'God Created Woman' ... to Be Silent? French Actress's Plight Highlights Limits of Freedom of Speech among the Democracies
Byline: Kelly Jane Torrance, THE WASHINGTON TIMES
Might it take a French sex symbol to teach Americans a crucial lesson about politics?
The principles upon which this country was founded were influenced by thinkers as far afield as Britain and France, Greece and Rome. Since then, the trade in ideas also has gone increasingly in the other direction. So it's easy to forget that a principle we take for granted here often means something very different elsewhere.
Take one of the most basic tenets of public life. America and Europe may share many of the same core values, but these days, a common understanding of free speech is not one of them.
That was thrown into high relief last week when a trial began in a Paris courtroom. Brigitte Bardot, the 73-year-old former actress best-known for steamy French flicks like "And God Created Woman," has been charged with "inciting racial hatred" toward Muslims. (Never mind that Islam is a religion, not a race.)
If she loses - the verdict is expected June 3 - she faces more than just a token penalty. Prosecutors want a severe two-month suspended jail sentence and a 15,000 euro (almost $24,000) fine because, assistant prosecutor Anne de Fontette says, "I'm a bit tired of trying Madame Bardot." Miss Bardot has been convicted under the hate law four times in the past 11 years.
What did the former screen siren say to merit what that the prosecutor calls "the most striking and remarkable" punishment? Did she call on others to start persecuting Muslims? For pogroms?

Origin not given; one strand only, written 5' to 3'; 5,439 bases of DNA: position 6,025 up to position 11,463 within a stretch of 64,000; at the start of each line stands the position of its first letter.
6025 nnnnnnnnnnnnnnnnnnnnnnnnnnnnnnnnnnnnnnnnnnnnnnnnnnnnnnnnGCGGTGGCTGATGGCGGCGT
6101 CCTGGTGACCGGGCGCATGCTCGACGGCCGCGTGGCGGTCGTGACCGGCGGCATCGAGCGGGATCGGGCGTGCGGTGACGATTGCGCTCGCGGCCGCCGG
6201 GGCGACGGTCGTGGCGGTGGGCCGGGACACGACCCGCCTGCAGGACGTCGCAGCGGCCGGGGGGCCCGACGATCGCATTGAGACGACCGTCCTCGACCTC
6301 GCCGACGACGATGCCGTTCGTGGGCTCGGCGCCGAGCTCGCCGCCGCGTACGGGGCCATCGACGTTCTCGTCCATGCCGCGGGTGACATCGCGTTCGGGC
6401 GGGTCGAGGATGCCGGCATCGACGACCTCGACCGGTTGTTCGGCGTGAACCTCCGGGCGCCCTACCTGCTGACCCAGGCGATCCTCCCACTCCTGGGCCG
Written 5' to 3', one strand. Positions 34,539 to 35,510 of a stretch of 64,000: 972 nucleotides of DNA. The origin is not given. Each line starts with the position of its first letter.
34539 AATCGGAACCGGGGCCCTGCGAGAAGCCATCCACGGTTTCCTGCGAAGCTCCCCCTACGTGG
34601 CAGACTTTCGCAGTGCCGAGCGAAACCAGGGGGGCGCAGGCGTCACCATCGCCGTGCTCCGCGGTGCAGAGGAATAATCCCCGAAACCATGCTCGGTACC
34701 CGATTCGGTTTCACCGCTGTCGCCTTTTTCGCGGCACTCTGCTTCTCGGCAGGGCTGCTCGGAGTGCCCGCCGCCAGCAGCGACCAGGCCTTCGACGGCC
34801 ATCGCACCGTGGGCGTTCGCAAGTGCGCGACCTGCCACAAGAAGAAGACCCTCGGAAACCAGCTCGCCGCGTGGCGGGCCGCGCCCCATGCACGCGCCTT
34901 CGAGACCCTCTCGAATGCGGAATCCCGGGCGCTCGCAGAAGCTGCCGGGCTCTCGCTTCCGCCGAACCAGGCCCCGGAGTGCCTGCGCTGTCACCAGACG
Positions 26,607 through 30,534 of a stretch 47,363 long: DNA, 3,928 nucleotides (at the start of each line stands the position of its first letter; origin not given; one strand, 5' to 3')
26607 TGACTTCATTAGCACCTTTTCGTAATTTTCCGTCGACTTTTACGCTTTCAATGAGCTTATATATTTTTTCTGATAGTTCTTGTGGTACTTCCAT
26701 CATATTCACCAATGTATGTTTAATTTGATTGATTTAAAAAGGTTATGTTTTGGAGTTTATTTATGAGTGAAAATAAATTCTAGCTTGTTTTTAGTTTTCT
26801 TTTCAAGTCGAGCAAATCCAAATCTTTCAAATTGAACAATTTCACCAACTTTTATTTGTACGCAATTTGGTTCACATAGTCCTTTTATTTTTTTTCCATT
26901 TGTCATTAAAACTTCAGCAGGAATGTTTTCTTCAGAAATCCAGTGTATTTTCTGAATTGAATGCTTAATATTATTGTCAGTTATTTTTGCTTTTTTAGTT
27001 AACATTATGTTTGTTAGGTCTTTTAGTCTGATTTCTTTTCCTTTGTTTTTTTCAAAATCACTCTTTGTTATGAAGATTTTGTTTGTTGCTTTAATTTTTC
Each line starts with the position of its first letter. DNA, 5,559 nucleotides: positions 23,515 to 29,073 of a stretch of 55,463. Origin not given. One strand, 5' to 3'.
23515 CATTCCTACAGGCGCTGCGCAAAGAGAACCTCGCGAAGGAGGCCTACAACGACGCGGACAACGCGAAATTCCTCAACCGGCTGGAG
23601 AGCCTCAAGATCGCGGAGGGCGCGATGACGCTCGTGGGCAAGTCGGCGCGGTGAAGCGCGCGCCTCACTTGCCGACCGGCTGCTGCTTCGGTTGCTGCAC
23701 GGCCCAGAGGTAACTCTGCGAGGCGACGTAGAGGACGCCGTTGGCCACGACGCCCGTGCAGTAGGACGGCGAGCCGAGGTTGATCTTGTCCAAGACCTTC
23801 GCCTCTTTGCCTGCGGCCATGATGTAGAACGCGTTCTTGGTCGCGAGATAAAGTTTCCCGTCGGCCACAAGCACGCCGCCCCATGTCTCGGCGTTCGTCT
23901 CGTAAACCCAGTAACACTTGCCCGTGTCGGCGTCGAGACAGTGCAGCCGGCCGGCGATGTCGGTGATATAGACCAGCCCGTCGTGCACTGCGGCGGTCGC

No, she protested their treatment of livestock.
When President Nicolas Sarkozy was the interior minister, Miss Bardot wrote a letter to him complaining about the ritual slaughter of sheep during the Muslim festival of Eid-al-Kabir. She said the animals should be stunned before they are bled to death. Miss Bardot retired from acting in the 1970s and focused her energies on animal rights.
In her letter, which also was published in her foundation's journal, she wrote, "I've had enough of being led by the nose by this whole population which is destroying us, destroying our country by imposing their ways."
In the past, Miss Bardot was convicted for a letter in the French daily Le Figaro decrying "foreign overpopulation" and complaining in one of her books about the "Islamization of France."
Imagine if every American who voiced concerns about immigration faced a court hearing - our courts wouldn't be able to handle the caseload.
Some readers may be surprised to learn that free speech American-style is rare, even among the select club of long-established democracies. The First Amendment to the Constitution states, "Congress shall make no law ...
abridging the freedom of speech, or of the press; or the right of the people peaceably to assemble, and to petition the Government for a redress of grievances"
Petition the French government, and you might find yourself paying thousands of dollars in fines.
Such prosecutions have gone on for years, but it has taken someone with the iconic fame of Miss Bardot to make many people take notice. In France, you have to be careful what you say even in conversation. Novelist Michel Houellebecq faced up to 18 months in prison or a 70,000 euro ($111,200) fine when he was charged with inciting racial hatred after declaring in an interview, "The stupidest religion, after all, is Islam. …